G and I co-write a monthly food column for the local weekly paper that G works for, and this month I wrote about our wedding cupcakes. I hope you enjoy!
blossom, dressed in flour and chocolate
This week we're deviating from our usual he-ate, she-cooked format since Gregg is consumed with Groom duties as the wedding date approaches. I jest. I think. He's back in Wisconsin; I'm in Michigan helping with landscaping the reception site (my parents' home) and being showered by friends and family.
On my last trip to Michigan a few weeks ago, I toted my trusty pink Kitchen Aid mixer (named Blossom); pounds of Pine River Dairy butter; bags of flour, sugar, nuts, and cocoa to my parents' house in Michigan for a baking extravaganza. I've dreamed about baking my own cupcakes for our wedding, and in three long morning baking sessions, I created 250 cupcakes for our special day.
Gregg and I taste tested recipes for the past six months, and finally settled on vanilla, chocolate, and carrot as our three flavors, and we selected recipes from some of my favorite cooks--Dorie Greenspan, Martha Stewart, and Deb from the Smitten Kitchen blog. We were looking for moist, flavorful cakes that would stand up well to a month in the freezer.
Each baking morning, I tied on my favorite all-purpose apron and set out my ingredients. While I know all of the baking rules about room temperature ingredients and precise measurements, I often relax these standards in everyday baking. Not so for these cakes. I followed the recipes religiously, carefully rotating the pans in the oven as they baked for even temperature distribution. I nicked my hands on the hot oven racks once or twice, but the burns are already faded.
As I creamed butter and sugar and roasted nuts and scraped vanilla beans, I also thought of Gregg and our celebration to come. I love baking recipes we previously enjoyed together, and I love the idea of sweetness and celebration. For what else is a wedding about? I thought of one of my favorite novels, Laura Esquivel's Like Water for Chocolate. Tita, the main character, infuses her emotions into the food she cooks. The wedding cake she created for her sister's wedding (to Tita's true love), causes the guests to sob and fall into a deep sadness over unfulfilled love. On the contrary, I want our guests to taste our love, and to feel joy, lightness and laughter with each bite. Thinking of my family and friends eating the cupcakes while happy music plays made the joy infusion even easier.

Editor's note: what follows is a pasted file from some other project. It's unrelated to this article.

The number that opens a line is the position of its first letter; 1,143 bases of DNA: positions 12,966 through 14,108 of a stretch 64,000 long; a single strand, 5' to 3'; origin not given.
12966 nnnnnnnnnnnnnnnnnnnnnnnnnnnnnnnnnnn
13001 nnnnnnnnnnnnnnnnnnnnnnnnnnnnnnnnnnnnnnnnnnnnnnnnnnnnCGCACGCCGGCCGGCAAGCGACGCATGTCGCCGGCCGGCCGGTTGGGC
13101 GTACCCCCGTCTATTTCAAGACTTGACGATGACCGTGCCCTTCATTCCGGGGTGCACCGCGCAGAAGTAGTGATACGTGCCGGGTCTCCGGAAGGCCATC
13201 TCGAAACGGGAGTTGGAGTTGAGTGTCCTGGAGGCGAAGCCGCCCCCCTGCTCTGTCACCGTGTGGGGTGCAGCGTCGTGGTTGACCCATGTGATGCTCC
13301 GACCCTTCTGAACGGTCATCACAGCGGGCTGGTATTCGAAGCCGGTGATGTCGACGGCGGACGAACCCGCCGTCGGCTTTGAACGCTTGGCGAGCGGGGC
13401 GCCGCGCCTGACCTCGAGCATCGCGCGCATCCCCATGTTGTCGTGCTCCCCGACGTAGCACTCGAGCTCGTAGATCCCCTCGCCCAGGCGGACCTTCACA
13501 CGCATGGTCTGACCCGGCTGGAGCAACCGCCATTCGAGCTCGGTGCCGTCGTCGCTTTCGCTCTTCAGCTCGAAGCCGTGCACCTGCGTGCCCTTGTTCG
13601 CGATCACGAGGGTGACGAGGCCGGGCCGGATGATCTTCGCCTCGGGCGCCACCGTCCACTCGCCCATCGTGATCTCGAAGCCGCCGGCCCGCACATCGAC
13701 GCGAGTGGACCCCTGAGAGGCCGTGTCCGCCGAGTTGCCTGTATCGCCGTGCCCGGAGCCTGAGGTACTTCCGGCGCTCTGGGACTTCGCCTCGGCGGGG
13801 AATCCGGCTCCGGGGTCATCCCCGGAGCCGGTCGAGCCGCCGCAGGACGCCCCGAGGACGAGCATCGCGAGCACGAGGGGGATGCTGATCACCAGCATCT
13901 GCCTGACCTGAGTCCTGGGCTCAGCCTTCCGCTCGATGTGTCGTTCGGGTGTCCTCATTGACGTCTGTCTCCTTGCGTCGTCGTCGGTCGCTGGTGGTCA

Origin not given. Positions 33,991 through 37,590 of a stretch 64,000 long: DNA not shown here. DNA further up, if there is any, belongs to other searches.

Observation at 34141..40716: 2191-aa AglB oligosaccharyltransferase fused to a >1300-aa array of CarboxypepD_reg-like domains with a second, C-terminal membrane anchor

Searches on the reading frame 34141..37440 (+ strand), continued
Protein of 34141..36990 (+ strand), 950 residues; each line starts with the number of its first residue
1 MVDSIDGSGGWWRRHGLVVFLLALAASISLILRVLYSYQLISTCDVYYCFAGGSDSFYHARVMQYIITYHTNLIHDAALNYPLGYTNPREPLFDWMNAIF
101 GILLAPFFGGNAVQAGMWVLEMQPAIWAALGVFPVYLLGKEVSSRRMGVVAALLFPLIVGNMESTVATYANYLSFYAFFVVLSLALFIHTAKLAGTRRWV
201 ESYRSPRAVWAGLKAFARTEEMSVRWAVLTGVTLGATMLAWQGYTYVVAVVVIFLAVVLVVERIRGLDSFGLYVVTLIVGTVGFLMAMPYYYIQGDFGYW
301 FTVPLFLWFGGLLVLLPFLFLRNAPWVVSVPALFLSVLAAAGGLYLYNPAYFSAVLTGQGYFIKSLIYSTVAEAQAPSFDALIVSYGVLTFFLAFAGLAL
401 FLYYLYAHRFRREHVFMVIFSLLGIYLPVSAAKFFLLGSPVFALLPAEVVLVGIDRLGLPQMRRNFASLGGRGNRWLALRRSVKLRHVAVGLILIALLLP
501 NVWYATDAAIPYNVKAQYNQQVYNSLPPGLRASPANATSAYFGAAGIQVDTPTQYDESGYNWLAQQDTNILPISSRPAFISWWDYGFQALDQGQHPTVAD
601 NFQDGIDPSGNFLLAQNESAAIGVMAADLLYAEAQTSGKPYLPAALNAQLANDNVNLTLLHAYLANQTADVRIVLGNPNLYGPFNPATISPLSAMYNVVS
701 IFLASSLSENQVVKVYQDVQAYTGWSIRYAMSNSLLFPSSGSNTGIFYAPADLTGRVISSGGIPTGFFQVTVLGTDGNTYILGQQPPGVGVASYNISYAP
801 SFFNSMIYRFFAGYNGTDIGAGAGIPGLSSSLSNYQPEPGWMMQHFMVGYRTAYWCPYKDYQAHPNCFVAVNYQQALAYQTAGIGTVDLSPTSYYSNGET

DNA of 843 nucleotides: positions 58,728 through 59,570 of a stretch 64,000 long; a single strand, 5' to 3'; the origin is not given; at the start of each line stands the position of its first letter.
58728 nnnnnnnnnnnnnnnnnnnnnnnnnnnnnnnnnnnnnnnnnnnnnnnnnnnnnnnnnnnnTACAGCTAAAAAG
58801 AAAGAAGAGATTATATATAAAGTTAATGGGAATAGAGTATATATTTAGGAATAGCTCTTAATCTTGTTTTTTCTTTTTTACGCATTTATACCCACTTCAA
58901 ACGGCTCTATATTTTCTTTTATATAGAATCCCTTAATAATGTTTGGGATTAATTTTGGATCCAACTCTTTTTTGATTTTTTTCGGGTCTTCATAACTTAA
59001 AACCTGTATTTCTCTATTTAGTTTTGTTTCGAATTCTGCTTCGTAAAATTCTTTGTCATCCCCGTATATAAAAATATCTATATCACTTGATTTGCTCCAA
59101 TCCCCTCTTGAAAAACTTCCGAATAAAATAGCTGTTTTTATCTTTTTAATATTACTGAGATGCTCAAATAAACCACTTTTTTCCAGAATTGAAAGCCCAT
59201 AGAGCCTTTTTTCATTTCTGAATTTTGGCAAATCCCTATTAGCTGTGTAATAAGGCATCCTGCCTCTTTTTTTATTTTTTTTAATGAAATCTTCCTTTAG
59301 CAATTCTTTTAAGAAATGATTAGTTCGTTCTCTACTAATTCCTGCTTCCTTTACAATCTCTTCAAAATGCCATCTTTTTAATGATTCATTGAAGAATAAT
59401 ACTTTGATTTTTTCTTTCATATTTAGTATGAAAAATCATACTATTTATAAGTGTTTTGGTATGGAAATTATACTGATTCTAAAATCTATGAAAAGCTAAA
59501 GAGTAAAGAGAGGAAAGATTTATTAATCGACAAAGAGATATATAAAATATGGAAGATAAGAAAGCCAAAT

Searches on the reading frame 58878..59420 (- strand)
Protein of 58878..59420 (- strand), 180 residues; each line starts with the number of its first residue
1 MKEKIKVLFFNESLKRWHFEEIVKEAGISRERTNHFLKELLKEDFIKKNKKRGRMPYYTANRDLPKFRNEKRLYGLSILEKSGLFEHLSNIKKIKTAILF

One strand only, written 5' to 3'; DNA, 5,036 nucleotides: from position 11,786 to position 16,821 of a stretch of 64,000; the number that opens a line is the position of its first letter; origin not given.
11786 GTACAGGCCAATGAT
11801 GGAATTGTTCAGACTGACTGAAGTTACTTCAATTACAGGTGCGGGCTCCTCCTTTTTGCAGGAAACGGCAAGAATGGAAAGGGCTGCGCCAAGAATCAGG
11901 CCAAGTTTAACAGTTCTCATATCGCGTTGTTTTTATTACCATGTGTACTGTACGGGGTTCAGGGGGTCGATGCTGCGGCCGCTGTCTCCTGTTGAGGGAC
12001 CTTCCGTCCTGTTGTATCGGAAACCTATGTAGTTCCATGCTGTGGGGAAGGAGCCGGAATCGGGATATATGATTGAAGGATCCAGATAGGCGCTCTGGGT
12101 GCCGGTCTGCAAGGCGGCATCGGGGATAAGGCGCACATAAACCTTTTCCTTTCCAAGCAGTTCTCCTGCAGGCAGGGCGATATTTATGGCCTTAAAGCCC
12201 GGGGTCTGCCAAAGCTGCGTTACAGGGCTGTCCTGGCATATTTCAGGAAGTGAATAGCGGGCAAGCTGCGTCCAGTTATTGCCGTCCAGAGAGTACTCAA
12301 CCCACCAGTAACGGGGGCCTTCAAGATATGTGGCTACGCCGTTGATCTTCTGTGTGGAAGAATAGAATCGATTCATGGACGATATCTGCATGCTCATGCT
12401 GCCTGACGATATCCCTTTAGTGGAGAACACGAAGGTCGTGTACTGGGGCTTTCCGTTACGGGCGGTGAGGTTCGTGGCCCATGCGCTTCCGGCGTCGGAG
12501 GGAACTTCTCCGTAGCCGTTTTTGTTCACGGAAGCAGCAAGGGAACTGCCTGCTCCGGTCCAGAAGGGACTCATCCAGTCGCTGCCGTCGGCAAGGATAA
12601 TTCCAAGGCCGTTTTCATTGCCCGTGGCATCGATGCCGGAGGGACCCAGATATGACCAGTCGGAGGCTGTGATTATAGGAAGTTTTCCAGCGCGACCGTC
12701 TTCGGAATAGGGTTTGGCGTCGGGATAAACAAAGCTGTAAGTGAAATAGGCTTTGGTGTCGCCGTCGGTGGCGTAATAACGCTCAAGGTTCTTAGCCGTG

The baking wasn't without some glitches. As the first batches of vanilla cupcakes cooled, they pulled away from the beautiful golden papers I had specially purchased for all of the cakes. Apparently grease-free also means quick-release, not ideal for neat, contained cupcakes. I plan on removing these cakes from the papers and placing them in new papers when it comes time to thaw and frost. For the rest of the baking, however, I used classic foil grocery store papers for a simple, elegant appearance, with no more mess.
I baked all morning, three days that week, while my Mom was at work, and when she arrived home at noon to a house scented with sweet vanilla, cinnamon and spice, or warm chocolate, I was pulling the last cupcakes out of the oven and loading the dishwasher with bowls and spatulas and measuring cups and spoons. Each day, I offered her half of a cupcake--the leftover test cake I had previously sampled. Vetting the recipes ahead of time paid off, as each test cake met our expectations of moisture, crumb, flavor, and shape.
chocolate cupcakes everywhere!
The kitchen table was filled with cupcakes until we packed them away for the freezer, sealing them in foil baking pans. Mom and Grandma generously moved around their stash of last year's berries and venison steaks to make room in their chest freezers for the cupcakes until it's time to frost, decorate, serve, and eat them under the stars on July 14.
My wedding party and I will spend the day before the wedding carefully spreading frosting on the cakes. While I've seen gorgeous cupcake creations on the Food Network and in cooking magazines, I have a simpler, more realistic vision in mind: a generous spread of buttercream, topped with something that hints at the flavors inside, whether a carrot slice or chocolate covered espresso bean.
I can't wait to set the cake table with my collection of vintage cake stands and depression glass plates in shades of pink, jade, milk glass, and clear glass. I also baked one six inch layer of each flavor, which I'll stack, fill and cover with cream cheese frosting (Gregg's favorite). Crowned with a vintage bride and groom cake topper, this will be our cake to take back to the hotel with us, to freeze and eat on another happy day when we celebrate our marriage, tasting the love in every bite.